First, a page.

A classic example of the sudden need for injury-induced, one-handed shooting can be found on a horrible April day in Miami in 1986. When the now-infamous FBI Miami shootout began, Special Agent Edmundo Mireles was one of eight agents who found themselves in that life-and-death struggle with two professional criminals, Michael Platt and William Matix. As Mireles was maneuvering to deploy his Remington 870 pump action shotgun, he was hit in the left forearm by a .223 bullet fired by Platt. Mireles later described his suddenly useless left arm as looking like it was "turned inside out." From that point on, with the gun battle raging around him, Ed Mireles managed to fire all of the rounds from his shotgun at Platt and Matix, achieving several non-fatal hits. In spite of the fact that he had never received any training in operating the shotgun one-handed, Mireles, now seated on the pavement with his back against a car bumper, improvised. He braced the butt of the gun against the ground between his knees to work the action, and then balanced it on the bumper of the car to fire. Finally, as Platt and Matix attempted to flee in one of the FBI sedans, Ed Mireles was able to put an end to the gunfight by advancing on the car, firing his revolver one-handed as he moved, finally killing Platt and Matix. Agent Mireles, by the way, wasn't the only one with a wounded arm. Agents Gordon McNeill and John Hanlon also received disabling wounds to their gun hands. In his excellent "Ayoob Files" recounting of the incident, Massad Ayoob makes this important point regarding the predicament of McNeill and Hanlon: "Both stated afterward that when their guns were empty and they couldn't reload due to wounds of the gun hands, 'The air and the adrenaline ran out of them.' To survive, you have to fight, and to fight you need wherewithal."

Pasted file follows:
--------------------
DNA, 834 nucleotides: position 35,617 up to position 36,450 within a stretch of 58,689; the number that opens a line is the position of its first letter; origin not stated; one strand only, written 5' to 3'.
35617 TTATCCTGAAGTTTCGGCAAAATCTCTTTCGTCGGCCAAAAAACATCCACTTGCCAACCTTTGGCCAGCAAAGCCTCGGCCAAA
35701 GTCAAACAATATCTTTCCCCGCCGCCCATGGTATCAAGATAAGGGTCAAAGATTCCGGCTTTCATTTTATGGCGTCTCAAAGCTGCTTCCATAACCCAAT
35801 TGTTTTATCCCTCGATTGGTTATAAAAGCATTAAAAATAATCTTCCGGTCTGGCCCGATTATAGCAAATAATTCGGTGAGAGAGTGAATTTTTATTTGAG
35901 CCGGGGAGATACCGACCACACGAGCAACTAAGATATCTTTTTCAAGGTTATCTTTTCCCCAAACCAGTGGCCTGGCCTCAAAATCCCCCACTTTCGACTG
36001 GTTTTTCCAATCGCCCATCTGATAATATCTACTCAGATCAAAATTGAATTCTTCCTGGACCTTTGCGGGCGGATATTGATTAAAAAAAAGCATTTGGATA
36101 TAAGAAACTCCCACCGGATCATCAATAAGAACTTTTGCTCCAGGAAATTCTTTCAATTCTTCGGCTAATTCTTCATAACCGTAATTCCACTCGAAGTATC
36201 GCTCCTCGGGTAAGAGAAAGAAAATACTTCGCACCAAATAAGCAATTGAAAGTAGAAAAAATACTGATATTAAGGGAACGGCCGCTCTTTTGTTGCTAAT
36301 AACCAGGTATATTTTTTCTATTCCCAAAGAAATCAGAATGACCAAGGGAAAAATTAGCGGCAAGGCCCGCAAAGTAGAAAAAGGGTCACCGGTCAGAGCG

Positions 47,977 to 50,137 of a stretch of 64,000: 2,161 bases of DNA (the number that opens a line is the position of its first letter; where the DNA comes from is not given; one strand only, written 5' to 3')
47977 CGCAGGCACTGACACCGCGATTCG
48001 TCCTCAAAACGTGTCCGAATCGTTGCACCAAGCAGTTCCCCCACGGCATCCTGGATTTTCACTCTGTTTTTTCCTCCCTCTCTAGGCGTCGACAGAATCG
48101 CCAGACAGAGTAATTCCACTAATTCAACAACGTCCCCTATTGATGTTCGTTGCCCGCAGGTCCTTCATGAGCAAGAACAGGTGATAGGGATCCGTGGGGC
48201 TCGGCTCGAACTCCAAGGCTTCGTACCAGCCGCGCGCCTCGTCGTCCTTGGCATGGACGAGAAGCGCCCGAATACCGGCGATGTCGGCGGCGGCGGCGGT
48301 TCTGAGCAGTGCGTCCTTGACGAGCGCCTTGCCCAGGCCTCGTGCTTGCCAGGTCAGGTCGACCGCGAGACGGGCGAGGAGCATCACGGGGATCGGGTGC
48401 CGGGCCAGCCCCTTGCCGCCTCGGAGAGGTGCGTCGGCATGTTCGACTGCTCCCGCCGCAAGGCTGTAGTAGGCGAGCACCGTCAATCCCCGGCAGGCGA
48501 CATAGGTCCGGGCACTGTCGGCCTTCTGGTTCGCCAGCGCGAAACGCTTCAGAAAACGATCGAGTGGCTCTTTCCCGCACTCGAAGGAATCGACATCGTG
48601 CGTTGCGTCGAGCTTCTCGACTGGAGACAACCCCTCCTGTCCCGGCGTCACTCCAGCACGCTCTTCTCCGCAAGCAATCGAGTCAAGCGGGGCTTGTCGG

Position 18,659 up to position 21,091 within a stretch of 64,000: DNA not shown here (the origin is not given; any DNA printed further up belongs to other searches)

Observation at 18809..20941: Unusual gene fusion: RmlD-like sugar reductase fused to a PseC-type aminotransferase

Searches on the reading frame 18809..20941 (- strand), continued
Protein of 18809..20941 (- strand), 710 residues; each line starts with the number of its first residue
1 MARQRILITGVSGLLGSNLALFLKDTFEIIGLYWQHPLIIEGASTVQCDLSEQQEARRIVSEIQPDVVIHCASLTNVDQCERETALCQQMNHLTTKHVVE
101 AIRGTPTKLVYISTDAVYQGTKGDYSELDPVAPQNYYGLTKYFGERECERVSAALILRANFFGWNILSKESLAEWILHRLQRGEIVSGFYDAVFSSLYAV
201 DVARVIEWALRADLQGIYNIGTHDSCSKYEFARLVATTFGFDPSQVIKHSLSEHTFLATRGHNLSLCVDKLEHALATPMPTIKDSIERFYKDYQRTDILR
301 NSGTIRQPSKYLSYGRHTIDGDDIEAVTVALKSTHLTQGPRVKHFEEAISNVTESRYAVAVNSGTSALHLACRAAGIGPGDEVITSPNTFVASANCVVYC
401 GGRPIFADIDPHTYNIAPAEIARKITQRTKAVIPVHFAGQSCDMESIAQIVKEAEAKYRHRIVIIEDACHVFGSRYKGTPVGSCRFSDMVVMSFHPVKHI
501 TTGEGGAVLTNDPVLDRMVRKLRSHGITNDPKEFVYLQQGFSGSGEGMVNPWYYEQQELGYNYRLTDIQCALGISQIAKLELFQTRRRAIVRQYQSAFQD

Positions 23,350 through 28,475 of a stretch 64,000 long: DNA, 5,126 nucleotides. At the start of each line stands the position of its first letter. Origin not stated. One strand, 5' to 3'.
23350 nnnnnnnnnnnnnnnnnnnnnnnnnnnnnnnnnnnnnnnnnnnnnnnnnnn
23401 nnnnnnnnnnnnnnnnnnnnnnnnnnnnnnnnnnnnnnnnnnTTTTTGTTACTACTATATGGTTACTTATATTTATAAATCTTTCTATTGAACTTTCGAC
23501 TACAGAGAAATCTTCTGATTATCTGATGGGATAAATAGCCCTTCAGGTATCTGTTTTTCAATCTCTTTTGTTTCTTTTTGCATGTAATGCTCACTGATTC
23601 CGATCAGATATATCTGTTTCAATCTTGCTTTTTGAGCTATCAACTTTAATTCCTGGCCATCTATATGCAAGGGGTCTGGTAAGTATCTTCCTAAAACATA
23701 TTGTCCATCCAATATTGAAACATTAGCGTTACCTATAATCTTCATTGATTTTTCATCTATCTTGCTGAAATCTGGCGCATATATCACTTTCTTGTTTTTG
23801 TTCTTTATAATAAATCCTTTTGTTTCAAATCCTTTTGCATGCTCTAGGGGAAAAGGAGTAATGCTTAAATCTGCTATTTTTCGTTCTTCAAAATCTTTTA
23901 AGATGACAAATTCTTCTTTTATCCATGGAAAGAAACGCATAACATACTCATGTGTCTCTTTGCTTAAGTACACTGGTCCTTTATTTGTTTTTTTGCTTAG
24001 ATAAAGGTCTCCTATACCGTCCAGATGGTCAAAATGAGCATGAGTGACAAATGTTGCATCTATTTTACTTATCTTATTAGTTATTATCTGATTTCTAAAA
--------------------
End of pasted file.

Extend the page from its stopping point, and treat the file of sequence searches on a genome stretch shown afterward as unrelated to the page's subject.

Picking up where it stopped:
Which brings me to my next point. You not only need to practice shooting with your "strong" hand, but you also need to practice loading and reloading your gun using one hand. And then, you need to do the same with your other hand. Call it your "weak" hand, or if you want to be PC, your "non-dominant" hand. Either way, it isn't used to performing such tasks and therefore needs the practice. Can you draw your gun with your weak hand only? Or reload the gun using just that hand? It can be done, with just a little training on the techniques and some practice. If you can't draw your gun from your high-tech, retention Level III duty holster with your non-dominant hand, then I'd say you should be thinking very seriously about carrying a backup gun, accessible from your off side.